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Believing the "Unvisualizable"

By A.W. Tozer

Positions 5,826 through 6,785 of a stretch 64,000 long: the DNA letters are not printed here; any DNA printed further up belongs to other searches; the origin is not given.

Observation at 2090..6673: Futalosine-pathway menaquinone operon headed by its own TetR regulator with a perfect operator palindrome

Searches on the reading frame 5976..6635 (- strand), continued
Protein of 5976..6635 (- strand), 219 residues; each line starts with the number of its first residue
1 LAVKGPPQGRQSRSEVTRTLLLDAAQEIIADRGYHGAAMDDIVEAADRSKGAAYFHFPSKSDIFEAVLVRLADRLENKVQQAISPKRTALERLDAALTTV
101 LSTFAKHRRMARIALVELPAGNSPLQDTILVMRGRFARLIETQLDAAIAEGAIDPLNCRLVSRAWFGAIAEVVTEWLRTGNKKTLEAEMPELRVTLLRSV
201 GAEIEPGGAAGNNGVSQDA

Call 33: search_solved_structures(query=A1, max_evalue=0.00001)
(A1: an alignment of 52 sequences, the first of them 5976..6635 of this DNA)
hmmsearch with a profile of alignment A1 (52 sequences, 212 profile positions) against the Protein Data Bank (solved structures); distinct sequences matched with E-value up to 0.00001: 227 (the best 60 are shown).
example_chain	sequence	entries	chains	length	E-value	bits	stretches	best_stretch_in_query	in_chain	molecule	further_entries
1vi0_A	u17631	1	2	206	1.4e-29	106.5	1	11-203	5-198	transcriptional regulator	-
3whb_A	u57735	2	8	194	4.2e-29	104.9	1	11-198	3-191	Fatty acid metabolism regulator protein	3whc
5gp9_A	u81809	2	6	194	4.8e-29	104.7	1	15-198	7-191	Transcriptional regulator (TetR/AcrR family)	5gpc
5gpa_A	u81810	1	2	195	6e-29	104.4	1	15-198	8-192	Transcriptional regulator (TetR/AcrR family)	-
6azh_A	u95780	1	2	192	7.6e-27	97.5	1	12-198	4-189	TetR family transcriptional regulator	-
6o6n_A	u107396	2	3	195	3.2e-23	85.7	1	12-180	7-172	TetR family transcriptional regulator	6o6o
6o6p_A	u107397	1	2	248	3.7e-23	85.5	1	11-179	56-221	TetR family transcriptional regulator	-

Unbelief is so prevalent that I do not wish to say anything that might be interpreted as excusing it, but for all our being so slow to believe I still think that sometimes we blame ourselves for unbelief when our trouble is nothing more than inability to visualize. There are some truths set forth in the Scriptures that place a great strain upon our minds. Divine revelation assures us that certain things are true which imagination will simply not grasp. We believe them but we cannot see them in the mind's eye. It may be pointed out here that the ease with which we grasp a truth is sure to be in exact proportion to its externality as distinguished from its internality. Biblical history, for instance, because it is all objective and external, is no problem to belief. We are sure we believe whatever is written about Moses or David or Peter because we have no trouble "seeing" it taking place, while such truths as regeneration or the divine indwelling cannot be visualized and so are more difficult for us to handle. This we should recognize as psychological, not spiritual, and stop chiding ourselves for something we have not done.

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